Little Sandra Agyapong was brought to the screening by her daddy. They had traveled for a day and a half to get to Kumasi. Sandra was healthy, a good candidate for surgery, and was scheduled for early in the week because of the distance they had traveled and would have to travel to return home. The day of her scheduled surgery came, but she did not show up. That often happens if the parents become nervous about having foreign strangers operate on their child.
The final day of surgery, Sandra and her daddy showed up for surgery. The obvious question was, “Where have you been?” We learned through translators that he was told his daughter could not be operated on until she was registered with the hospital. In order to do that, he needed the booklet of immunizations that is issued to all children at the time of birth. He had left it at home, so he traveled back home to get it, a day and a half, then back to the hospital, another day and a half. Needless to say, Sandra was quickly added to the operating schedule.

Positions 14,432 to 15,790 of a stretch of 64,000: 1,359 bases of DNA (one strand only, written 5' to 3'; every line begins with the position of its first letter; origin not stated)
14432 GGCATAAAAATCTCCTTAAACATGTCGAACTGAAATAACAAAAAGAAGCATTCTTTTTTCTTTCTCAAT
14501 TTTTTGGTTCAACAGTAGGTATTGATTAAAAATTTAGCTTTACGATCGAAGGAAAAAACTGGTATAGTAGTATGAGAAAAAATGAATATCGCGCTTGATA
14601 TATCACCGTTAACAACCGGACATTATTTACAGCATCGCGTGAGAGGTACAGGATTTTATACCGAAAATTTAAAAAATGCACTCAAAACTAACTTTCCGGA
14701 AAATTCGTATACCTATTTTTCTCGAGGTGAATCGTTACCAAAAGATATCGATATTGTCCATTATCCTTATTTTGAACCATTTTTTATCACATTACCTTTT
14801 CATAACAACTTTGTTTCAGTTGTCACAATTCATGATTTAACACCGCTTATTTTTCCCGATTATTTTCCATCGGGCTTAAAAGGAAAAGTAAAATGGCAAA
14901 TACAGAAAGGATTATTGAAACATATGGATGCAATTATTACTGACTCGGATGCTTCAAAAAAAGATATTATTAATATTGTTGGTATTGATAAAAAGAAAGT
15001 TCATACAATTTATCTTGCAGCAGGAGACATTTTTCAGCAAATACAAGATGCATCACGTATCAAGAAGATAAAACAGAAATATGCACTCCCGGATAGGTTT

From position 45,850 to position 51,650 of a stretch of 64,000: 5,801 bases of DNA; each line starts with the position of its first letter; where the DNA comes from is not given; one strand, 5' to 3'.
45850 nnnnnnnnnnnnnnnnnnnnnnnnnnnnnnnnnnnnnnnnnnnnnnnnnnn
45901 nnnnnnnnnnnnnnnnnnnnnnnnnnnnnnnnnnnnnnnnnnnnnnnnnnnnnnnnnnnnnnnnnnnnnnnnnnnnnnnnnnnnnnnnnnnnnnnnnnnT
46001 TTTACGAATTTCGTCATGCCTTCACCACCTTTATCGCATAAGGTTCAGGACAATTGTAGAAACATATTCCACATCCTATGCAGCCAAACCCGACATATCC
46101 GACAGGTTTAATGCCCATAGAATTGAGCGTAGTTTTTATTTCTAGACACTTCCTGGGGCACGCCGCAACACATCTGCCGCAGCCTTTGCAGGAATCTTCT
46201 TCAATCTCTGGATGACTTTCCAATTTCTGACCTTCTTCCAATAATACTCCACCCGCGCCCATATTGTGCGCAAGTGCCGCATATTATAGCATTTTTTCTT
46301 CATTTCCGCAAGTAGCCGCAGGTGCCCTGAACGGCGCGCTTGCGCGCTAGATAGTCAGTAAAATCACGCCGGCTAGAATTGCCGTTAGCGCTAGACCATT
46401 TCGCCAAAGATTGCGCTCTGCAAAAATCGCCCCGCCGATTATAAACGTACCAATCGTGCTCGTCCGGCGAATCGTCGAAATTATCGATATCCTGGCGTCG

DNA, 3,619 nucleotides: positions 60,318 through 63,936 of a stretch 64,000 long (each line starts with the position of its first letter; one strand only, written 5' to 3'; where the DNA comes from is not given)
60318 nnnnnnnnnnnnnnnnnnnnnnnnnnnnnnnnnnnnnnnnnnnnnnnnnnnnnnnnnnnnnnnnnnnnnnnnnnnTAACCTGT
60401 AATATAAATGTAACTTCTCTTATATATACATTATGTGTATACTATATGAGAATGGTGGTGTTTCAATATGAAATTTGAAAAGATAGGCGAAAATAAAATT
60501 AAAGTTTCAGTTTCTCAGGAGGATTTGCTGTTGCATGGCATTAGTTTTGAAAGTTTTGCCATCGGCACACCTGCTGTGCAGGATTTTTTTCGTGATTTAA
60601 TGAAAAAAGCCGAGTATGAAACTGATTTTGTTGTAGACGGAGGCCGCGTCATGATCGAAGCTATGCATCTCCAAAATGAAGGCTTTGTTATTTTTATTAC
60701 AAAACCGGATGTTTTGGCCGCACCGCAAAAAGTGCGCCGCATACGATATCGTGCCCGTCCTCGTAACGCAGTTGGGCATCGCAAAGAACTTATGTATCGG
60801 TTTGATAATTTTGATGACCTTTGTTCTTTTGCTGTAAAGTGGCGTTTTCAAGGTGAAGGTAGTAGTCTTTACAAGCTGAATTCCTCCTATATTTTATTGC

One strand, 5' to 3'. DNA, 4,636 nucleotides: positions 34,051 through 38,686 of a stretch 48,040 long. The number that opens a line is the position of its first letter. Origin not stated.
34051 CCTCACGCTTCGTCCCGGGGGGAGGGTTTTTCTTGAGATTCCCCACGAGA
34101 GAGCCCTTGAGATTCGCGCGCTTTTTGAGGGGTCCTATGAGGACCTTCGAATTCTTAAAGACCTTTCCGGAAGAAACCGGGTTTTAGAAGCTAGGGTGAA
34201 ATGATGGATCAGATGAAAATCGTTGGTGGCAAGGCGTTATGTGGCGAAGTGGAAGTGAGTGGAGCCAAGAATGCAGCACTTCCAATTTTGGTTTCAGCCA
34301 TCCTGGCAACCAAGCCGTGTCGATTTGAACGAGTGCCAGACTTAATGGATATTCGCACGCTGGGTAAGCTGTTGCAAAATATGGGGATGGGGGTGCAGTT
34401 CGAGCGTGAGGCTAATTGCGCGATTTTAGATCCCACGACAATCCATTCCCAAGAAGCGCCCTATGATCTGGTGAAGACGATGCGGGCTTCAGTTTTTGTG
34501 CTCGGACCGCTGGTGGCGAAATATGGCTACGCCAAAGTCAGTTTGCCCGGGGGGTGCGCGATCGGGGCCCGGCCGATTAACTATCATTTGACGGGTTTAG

We later found out that the mother wouldn’t come with Sandra because she didn’t think anything could be done and she really didn’t want the child. It is common in many developing countries for parents to abandon or put to death a child born with a deformity, as it is believed the family is cursed to have such a child. As Sandra and her daddy left, we looked around and found the immunization booklet left on the table in the hospital. The hospital staff said they would see that it was returned to Sandra’s dad.